Henry Godinez set out on three quests in preparation for the titular role in Quixote: On the Conquest of Self, now playing at Glencoe’s Writers Theatre: diving deeply into Cervantes’ classic novel, letting his hair go wild to take on the appearance of the woebegone knight, and building endurance for the intense production.
“Claudio’s work has always been very physical,” Godinez says, referring to the play’s director, Claudio Valdés Kuri. “We have been undergoing rigorous physical training with the Actor’s Gymnasium. In addition to working hard on the text, we have to train our bodies just as fiercely.”
As an avid cyclist who regularly bikes Sheridan Road, this physicality is surely second nature to Godinez. The Cuban-born actor, director, and professor, who has lived in Evanston for the past two decades, has been a tireless contributor to the Chicago theater scene since he first moved here in 1984.
Godinez, who initially got into theater as a freshman in high school, began his acting career under Chicago greats Bob Falls and Barbara Gaines. Switching gears into directing, he co-founded Teatro Vista in 1990 to bring Latino productions to Chicago audiences. The company did a co-production with the Goodman, with Godinez joining their Artistic Collective in 1997, directing their adaptation of A Christmas Carol for six years.
He also served as the director of the Goodman’s Latin Film Festival. It was in this championing of Latino artists and audiences that he first came across Quixote: “I saw Claudio’s production in Mexico City. When I met with him, he proposed getting it translated and staging it at Writers Theatre.”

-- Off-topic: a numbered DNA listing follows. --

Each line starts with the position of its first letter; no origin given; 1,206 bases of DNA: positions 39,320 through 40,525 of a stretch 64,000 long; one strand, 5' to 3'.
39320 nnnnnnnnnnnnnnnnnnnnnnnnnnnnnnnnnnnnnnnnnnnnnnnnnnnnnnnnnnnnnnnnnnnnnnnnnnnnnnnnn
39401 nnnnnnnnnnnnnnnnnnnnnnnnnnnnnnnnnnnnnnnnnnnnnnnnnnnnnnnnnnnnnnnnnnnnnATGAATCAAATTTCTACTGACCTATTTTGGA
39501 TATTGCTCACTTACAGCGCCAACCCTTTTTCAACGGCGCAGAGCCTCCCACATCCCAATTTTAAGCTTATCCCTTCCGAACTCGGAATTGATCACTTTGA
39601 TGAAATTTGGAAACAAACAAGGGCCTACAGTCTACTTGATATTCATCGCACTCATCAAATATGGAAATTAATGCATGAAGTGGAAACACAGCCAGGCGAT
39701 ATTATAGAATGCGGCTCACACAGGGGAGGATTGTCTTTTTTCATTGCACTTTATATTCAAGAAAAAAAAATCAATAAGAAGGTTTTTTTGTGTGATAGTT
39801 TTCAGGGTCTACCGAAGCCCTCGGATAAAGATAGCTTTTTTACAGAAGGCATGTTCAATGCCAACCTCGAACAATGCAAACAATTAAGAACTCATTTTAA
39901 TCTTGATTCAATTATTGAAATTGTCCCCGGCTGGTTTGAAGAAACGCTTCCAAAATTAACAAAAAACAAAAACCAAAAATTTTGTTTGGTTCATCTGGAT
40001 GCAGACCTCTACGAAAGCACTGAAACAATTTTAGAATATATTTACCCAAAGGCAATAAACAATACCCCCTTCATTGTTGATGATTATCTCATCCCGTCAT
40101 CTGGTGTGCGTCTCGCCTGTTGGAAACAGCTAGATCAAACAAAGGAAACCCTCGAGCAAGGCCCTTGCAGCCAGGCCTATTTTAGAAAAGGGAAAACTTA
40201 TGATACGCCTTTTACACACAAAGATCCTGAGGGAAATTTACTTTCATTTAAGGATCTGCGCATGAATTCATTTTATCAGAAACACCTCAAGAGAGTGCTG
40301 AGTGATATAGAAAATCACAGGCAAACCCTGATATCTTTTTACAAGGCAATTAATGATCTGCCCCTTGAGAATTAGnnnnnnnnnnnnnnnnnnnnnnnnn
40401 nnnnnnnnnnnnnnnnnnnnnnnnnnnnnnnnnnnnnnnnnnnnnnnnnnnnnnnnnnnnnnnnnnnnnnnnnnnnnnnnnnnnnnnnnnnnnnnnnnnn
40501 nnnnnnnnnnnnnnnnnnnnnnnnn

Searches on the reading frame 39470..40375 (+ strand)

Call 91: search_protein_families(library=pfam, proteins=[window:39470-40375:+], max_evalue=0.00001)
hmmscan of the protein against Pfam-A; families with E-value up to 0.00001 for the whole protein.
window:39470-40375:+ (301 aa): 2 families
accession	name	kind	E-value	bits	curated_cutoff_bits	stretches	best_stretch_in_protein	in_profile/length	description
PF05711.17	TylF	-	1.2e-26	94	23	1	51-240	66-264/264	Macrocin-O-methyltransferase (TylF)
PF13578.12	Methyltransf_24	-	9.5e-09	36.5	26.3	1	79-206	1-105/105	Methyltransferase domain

It comes as no surprise to Godinez, now a professor at Northwestern University, that Writers Theatre and the North Shore have become such burgeoning spaces for theater. “The ecosystem of Chicago theater has always been its patrons, and much of that patronage comes from the North Shore. It was a natural progression to support the creation and expansion of an excellent theater company in their own community.”
In this spirit of expansion, Godinez is thrilled to bring Latino projects to Writer’s Theatre as part of his mission to bring together Latino and non-Latino audiences. Familiar with straddling two cultures, with being “both,” he is eager to share this experience with audiences. “These themes are universal. This discussion enriches us all. My goal is for all of us to reflect on our experiences as human beings and, hopefully adapt and evolve in a way that is stronger and more inclusive.”
Quixote is about the iconic character finding himself alone and out of context; he is no longer in the novel, his world, but in the present. He dips in and out of the source material, the pages of the novel, with the help of the audience. “He comes to the realization that he is not necessarily a victim of his author, not a captive, but that the idea of him lives beyond the novel; beyond Cervantes.”
What survives is the idealism, the beliefs that make him who he is—serving the common good beyond himself. “The journey of the play is that it doesn’t have to end. We get to choose the breadth of our kindness. It’s about personal responsibility; seeing the evil in the world and knowing it’s up to each of us to make the choice to combat it.”
Quixote: On the Conquest of Self runs September 17 through December 17. For more information, visit writerstheatre.org.